As far as predictions go, Dan thinks one machine will go to IBM and the other will go to Intel. Rich thinks HPE will win one of the bids with an ARM-based system designed around The Machine memory-centric architecture. They have a wager, so listen in to find out where the smart money is.

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RFHPC189: How Seniors keep up with Technology

Binnie Coppersmith, AKA Henry’s Mom on her 80th Birthday

In this podcast, the Radio Free HPC team discusses technology changes and how senior citizens work with social media.

Henry’s Mom Binnie Coppersmith is once again our guest on the show, which is monumental since no one has ever offered to come back before.

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RFHPC188: Henry’s Mom is Back to Describe Travel Booking before Technology

Binnie Coppersmith, AKA Henry’s Mom on her 80th Birthday

In this podcast, the Radio Free HPC team discusses technology changes in the last 50 years of the Travel Agencies.

Henry’s Mom Binnie Coppersmith is once again our guest on the show, which is monumental since no one has ever offered to come back before.

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RFHPC187: Facebook Goes to Washington

In this podcast, the Radio Free HPC team looks at Facebook’s testimony before Congress.

“Dan Olds and Henry Newman are the only guys on deck today, Rich and Shahin are either traveling or doing something useless. However, this episode is ground breaking. Henry and Dan agree on everything ranging from the Facebook security “scandal” to the implications of GDPR. It’s a shocking and stunning turn of events.”

We should have a full crew next week and it’s hard to believe that Dan and Henry will agree yet again, so the universe will be back in order.”

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RFHPC186: A Look Back at the 2018 GPU Technology Conference

NVIDIA CEO Jensen Huang unveils the DGX-2 supercomputer.

In this podcast, the Radio Free HPC team reviews the highlights of the GPU Technology Conference.

From Rich’s perspective, the key HPC announcement centered around new NVIDIA DGX-2 supercomputer with the NVSwitch interconnect.

The rapid growth in deep learning workloads has driven the need for a faster and more scalable interconnect, as PCIe bandwidth increasingly becomes the bottleneck at the multi-GPU system level. NVLink is a great advance to enable eight GPUs in a single server, and accelerate performance beyond PCIe. But taking deep learning performance to the next level will require a GPU fabric that enables more GPUs in a single server, and full-bandwidth connectivity between them.

NVIDIA NVSwitch is the first on-node switch architecture to support 16 fully-connected GPUs in a single server node and drive simultaneous communication between all eight GPU pairs at an incredible 300 GB/s each. These 16 GPUs can be used as a single large-scale accelerator with 0.5 Terabytes of unified memory space and 2 petaFLOPS of deep learning compute power.”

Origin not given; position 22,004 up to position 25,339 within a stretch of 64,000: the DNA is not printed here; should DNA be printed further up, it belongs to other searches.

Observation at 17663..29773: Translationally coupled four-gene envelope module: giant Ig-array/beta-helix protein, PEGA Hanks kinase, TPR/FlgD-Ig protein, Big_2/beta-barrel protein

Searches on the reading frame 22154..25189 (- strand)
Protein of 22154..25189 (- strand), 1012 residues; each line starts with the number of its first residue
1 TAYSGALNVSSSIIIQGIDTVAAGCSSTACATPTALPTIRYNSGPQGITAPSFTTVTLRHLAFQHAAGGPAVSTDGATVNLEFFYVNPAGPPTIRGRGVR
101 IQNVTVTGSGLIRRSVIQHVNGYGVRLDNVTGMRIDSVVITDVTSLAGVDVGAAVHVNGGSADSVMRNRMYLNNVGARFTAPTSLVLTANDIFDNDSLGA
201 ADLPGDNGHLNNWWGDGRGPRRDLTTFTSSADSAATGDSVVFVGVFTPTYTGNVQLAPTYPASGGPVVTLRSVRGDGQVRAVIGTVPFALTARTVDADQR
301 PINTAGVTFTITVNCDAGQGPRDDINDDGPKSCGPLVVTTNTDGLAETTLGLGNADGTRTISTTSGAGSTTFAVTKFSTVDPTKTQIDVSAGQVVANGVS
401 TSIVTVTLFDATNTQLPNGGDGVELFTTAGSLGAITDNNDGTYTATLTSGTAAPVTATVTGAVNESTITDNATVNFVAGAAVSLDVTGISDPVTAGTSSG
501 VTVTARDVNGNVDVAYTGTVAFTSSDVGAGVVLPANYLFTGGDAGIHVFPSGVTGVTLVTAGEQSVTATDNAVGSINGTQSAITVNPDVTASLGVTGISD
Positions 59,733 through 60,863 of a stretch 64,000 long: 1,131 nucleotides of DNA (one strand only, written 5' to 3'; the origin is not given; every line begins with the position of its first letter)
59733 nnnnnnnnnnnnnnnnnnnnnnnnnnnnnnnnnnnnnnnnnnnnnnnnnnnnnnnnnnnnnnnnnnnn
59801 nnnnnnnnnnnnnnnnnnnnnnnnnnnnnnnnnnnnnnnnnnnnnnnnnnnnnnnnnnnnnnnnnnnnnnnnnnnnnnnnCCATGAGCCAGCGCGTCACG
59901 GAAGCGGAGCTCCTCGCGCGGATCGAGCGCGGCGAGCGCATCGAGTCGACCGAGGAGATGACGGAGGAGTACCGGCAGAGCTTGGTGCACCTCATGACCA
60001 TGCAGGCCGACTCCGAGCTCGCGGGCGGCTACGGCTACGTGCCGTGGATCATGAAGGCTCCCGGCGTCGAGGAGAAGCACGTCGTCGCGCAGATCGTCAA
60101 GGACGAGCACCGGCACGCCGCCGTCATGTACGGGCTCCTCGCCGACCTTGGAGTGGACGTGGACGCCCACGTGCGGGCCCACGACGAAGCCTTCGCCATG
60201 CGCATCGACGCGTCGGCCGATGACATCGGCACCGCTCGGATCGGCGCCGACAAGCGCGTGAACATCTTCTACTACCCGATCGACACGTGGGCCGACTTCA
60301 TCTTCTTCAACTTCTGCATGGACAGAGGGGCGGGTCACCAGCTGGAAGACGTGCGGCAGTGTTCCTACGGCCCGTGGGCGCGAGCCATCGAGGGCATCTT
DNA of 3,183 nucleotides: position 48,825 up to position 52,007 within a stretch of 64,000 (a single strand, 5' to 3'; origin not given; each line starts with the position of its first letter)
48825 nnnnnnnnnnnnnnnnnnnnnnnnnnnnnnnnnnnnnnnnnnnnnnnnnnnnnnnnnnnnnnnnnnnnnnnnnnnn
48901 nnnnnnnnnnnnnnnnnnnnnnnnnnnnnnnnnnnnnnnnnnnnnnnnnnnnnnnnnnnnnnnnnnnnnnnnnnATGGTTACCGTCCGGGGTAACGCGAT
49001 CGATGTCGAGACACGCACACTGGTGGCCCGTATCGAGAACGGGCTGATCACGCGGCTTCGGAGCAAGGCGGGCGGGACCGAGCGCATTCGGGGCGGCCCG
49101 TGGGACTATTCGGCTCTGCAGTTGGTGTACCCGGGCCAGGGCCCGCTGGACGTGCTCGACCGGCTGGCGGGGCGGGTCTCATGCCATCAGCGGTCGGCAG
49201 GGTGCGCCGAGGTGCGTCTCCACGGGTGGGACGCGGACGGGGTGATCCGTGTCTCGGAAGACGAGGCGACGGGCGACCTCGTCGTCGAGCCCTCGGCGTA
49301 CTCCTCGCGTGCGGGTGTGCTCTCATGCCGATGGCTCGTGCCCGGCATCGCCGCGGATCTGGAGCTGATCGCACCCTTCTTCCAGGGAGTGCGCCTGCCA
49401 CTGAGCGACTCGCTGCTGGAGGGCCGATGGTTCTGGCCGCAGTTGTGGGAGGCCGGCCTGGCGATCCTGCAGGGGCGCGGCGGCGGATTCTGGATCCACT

For more details on DGX-2, check out our insideHPC interview with NVIDIA’s Marc Hamilton.

Henry Newman and the Amazing Technicolor Dreamcoat

After that, we do our Catch of the Week:

    • Henry is very proud of his new sport coat.
    • Shahin notes that the data privacy the key story these days. Facebook is on the ropes, and their CEO Mark Zuckerberg will appear before Congress this week to answer questions about the Cambridge Analytics scandal.
    • Dan is not optimistic about Apple switching to their own ARM processor for laptops. Rich notes that they have done it successfully before when they switched from POWER to Intel 12 or so years ago.
    • Rich is hitting the road once again. Stay tuned for videos from Swiss HPC Conference in Lugano and the HPC User Forum in Tucson.

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RFHPC185: Immortality through Mind Archival

In this podcast, the Radio Free HPC team goes off the supercomputing rails a bit with a discussion on digital immortality.

A new company called Nectome will reportedly archive your mind for future uploading to a machine.

We’re building the next generation of tools to preserve the connectome. Our ultimate ambition is to keep your memories intact for the future.

While the price of $10K seems reasonable enough, they do have to kill you to complete the process.

In this Ted Talk video, Sebastian Seung from Nectome describes how the company plans to save your mind.

After that, we do our Catch of the Week:

Shahin also points us to the DroneHunter, which hunts for unauthorized drones and captures them. It’s a fully-autonomous air defense mechanism. 

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RFHPC184: The Quest for Quantum Supremacy

In this podcast, the Radio Free HPCteam looks at the big three technologies of the day on the Hype curve:

  • Machine Learning. The GTC conference is coming up, and we are seeing a continuing series of announcements like the high density deep learning server from Lamda Labs.
  • Cryptocurrency. GPUs are in short supply as crypto miners continue to buy mass quantities of consumer devices.
  • Quantum Computing. This week Google unveiled their 72-Qbit Bristlecone Quantum Chip, which they claim has them on the road to Quantum Supremacy. At the same time, quantum seems to be going mainstream, as evidenced by a panel discussion this week at SXSW. You can listen to the full recording of the session on insideHPC.

Quantum Computing was the focus of a panel discussion at SXSW this week. From left: Bo Ewald (D-Wave Systems) Antia Lamas-Linares (TACC) Patricia Baumhart (D-Wave Systems) Jerry Chow (IBM) and Andrew Fursman 1Qbit.

After that, we do our Catch of the Week:

    • Rich notes that Ben Bennet at HPE was spotted on Twitter trying to convince the Europeans that building their own HPC chip is not a good idea.
    • Dan has enlisted Rocksmith computer technology in his quest to learn to play the guitar.
    • Shahin revisits the Department of Deep Thinking on the topic of why Computational Trust is expensive. It’s all about Faith, Fees, and Fiat. So if you happen to have Trust in your life for free, you should cherish it.